Beneath the everyday comings and goings of the Beijing Duck House in Maryland, there is a web of complex family relationships and messy feelings. When Johnny Han decides to take drastic measures to open his own fusion restaurant and turn his back on his late father’s dreams, everything begins to unravel and we realise just how intertwined everyone has become.
This sounds like a premise I should have loved, and I had high hopes for it. However, instead of being the tightly packed, well-woven character exploration I was hoping for, it was concise and cold, leaving me feeling somewhat disappointed. There was scope with this plot for some positive meandering and description, but it ended up being too matter of fact for me, which didn’t suit the story at all.
On the other hand, Lillian Li’s construction of the unlikeable character is expert. Every single character she brings to life on the page is human and makes mistakes. Regret and misplaced anger ooze from the pages, making me wonder how the characters could even stand to look at one another.
We got a glimpse into the culture of Chinese restaurants and what it is like to be an immigrant in America. I would have liked more of this, including more insight into the attitudes of the characters’ relatives in China, as these were some of my favourite parts of the novel. We definitely see the contrast in cultures when Johnny sets up his fusion restaurant and regulars from the Beijing Duck House reject his new menu.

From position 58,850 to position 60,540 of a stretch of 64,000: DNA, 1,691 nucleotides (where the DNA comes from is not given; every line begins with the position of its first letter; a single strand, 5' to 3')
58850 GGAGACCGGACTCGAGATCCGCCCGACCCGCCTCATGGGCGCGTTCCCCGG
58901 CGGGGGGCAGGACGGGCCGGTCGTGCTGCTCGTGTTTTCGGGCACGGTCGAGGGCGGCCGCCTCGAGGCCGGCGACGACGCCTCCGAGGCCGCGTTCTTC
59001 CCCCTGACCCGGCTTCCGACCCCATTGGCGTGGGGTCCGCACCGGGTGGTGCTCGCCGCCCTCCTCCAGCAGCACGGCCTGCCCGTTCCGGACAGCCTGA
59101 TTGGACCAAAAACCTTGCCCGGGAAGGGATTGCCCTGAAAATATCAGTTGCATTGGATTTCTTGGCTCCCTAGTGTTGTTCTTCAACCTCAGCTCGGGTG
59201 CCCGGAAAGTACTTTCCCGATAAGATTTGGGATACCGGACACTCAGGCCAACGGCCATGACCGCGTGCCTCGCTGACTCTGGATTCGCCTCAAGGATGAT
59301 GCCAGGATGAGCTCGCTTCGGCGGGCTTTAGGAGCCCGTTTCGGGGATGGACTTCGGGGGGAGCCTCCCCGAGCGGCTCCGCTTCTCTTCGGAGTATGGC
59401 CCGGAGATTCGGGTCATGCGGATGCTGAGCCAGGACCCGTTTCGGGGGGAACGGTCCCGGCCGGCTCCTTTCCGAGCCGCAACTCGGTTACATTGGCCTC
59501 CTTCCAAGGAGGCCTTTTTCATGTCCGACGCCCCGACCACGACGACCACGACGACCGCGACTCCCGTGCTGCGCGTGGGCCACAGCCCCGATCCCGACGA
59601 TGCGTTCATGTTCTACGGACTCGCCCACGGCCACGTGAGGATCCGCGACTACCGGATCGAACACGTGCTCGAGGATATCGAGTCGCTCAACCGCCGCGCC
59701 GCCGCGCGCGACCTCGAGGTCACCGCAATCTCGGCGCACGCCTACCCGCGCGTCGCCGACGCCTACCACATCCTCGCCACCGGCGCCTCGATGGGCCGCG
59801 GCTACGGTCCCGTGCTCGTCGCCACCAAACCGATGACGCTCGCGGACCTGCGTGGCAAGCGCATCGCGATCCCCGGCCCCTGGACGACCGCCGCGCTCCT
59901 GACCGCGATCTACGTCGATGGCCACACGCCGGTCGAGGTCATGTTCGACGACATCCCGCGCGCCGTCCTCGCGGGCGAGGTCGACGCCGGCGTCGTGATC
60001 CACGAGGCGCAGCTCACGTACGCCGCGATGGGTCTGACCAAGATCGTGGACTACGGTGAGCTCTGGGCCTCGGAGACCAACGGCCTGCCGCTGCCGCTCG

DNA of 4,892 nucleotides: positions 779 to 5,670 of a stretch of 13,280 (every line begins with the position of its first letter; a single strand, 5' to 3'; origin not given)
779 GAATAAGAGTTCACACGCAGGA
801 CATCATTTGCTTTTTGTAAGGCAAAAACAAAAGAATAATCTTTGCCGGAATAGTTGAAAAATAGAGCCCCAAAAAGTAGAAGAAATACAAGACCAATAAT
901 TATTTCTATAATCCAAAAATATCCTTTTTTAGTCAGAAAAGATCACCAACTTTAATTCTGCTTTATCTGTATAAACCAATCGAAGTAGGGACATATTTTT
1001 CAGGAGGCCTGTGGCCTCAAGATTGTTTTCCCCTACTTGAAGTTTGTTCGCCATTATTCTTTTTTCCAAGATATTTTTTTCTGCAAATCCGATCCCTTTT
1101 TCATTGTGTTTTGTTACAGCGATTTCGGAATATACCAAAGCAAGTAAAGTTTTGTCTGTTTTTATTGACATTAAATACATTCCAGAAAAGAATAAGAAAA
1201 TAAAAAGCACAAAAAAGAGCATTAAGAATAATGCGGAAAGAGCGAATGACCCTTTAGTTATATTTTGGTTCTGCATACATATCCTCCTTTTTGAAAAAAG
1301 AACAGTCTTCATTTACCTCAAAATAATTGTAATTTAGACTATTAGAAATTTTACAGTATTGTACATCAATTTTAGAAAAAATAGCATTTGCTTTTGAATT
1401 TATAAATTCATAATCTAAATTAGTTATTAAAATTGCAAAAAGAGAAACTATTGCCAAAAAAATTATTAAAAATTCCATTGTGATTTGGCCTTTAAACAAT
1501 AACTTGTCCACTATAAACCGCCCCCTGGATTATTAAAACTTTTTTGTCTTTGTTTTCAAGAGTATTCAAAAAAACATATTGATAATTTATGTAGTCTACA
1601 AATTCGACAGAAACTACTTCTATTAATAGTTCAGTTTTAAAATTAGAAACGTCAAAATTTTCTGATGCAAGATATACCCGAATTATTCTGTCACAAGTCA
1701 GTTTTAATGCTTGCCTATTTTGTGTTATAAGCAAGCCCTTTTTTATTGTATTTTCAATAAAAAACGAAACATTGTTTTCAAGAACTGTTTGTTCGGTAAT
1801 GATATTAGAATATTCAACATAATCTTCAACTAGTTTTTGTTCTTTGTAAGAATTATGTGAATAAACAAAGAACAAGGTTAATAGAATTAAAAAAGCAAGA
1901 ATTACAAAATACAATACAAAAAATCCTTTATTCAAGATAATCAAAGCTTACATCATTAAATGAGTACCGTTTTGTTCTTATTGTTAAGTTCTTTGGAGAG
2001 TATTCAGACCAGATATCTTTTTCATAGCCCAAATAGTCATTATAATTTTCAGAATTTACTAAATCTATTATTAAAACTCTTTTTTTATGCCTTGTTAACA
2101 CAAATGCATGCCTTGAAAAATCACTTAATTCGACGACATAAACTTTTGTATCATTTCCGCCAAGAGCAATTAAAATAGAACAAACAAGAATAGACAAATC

The exploration of the American Dream, and its disappointments is well done and the suggestion of organised crime just beneath the surface shows how reliant you can become on the wrong people – people who do not necessarily want the best for you.
The multi-generational aspect of the book was intriguing, with Pat and Annie severely clashing with the adults surrounding them and finding solace in each other. This became confusing and flat on the page though, because they appeared to morph into one another – neither had their own set of characteristics. It was almost as though Li wasn’t confident in writing teenagers, and it was a shame, because all of the adults in the book were written in a much better, more realistic way.
I do think it deserved its place on the longlist, especially considering some of the other entries I have been sorely confused by. However, it certainly isn’t the best entry either, and I think you would have to have an interest in the topics discussed in order to get anything from it. That being said, I would definitely read more from Lillian Li in the future, because she has masses of potential and I think with further development, she could produce something five star worthy.
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